We’re on the road this week with a festive episode of the podcast to celebrate Vidyamala: the extraordinary inspiration behind Breathworks who has just been made an Officer of the Order of the British Empire (OBE) in the Queen’s Birthday 2022 Honours List. She has been honoured for her Services to Wellbeing and Pain Management as Co-founder of Breathworks, an organisation which teaches mindfulness-based approaches to people coping with pain, illness and stress.
Here Samantabhadri expertly and imaginatively tackles the theme of Wisdom, using the verses in the third section of Tsongkhapa’s short text on the “Three Principal Aspects of the Path.” Dharma themes of the laksanas, suffering, niyamas, self - and no-self - are interwoven with more personal reflections, and with thought-provoking quotations - “…. emptiness, activity and compassion are not three things, but one thing looked at from three different points of view….”
Maitreyabandhu reminds us that the Buddha was cautious to describe things that were best directly experienced. The Lakshanas are not a metaphysical description of reality. Impermanence, insubstantiality and suffering show us there is something wrong with our perception.
Forty years of friendship around meditation, the Dharma, and a common interest in the workings of the ‘psyche’ - the human ‘soul’ - mark out this first pilot episode for a new series of live podcasts. Join Paramananada in conversation with a set of friends to explore and share together their ‘Sources of Inspiration’.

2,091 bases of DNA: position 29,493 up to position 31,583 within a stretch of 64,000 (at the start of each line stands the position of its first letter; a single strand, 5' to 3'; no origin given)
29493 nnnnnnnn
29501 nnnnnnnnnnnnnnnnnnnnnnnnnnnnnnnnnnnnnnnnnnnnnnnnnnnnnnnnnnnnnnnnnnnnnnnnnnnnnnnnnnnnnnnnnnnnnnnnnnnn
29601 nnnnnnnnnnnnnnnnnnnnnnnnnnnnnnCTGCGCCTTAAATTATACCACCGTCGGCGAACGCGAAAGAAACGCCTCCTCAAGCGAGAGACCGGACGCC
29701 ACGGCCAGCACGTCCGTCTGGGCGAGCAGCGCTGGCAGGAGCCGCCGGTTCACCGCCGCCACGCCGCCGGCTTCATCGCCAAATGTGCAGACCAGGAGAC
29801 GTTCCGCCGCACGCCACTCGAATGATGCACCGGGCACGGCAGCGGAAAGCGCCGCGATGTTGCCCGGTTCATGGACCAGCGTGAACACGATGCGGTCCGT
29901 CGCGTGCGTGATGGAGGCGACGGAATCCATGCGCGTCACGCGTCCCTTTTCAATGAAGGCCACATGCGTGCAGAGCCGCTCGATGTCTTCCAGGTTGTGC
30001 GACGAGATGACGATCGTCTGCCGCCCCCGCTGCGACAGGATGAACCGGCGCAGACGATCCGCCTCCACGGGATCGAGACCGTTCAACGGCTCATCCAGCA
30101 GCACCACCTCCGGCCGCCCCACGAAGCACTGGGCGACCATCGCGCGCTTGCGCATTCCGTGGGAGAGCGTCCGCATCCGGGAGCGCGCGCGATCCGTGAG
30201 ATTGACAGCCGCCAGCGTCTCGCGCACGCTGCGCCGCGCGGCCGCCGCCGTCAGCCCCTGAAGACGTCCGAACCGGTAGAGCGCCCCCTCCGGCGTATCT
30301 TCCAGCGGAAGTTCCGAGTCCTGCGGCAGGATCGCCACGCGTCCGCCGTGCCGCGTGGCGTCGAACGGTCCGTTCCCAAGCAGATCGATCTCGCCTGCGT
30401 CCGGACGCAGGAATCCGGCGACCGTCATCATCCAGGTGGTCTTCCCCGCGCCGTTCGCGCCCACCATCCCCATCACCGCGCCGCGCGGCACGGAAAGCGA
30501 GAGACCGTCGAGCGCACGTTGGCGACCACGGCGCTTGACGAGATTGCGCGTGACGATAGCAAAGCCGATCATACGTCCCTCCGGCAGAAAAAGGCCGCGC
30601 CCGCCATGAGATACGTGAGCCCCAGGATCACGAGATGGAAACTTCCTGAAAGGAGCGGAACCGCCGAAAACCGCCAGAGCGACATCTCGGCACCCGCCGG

Our first guest is Atula (Richard Huson), psychosynthesist and good friend to many in the Triratna Buddhist Community. Atula has made it his life’s work to consider the...
Most of our life strategies are to avoid pain. We can ask ourselves - Do I want to be bound by suffering, or free from suffering? Aryajaya describes the movement towards the Three Jewels as a development of faith and effective Going for Refuge.
By Free Buddhist Audio on Thu, 17 Sep, 2020 - 14:00
The Bodhicaryavatara culminates with verses of sublime beauty expressing a deep and profound desire for the alleviation of suffering. Maitrisara evokes these verses with tenderness and delight, whilst also turning back to that tricky topic of hell.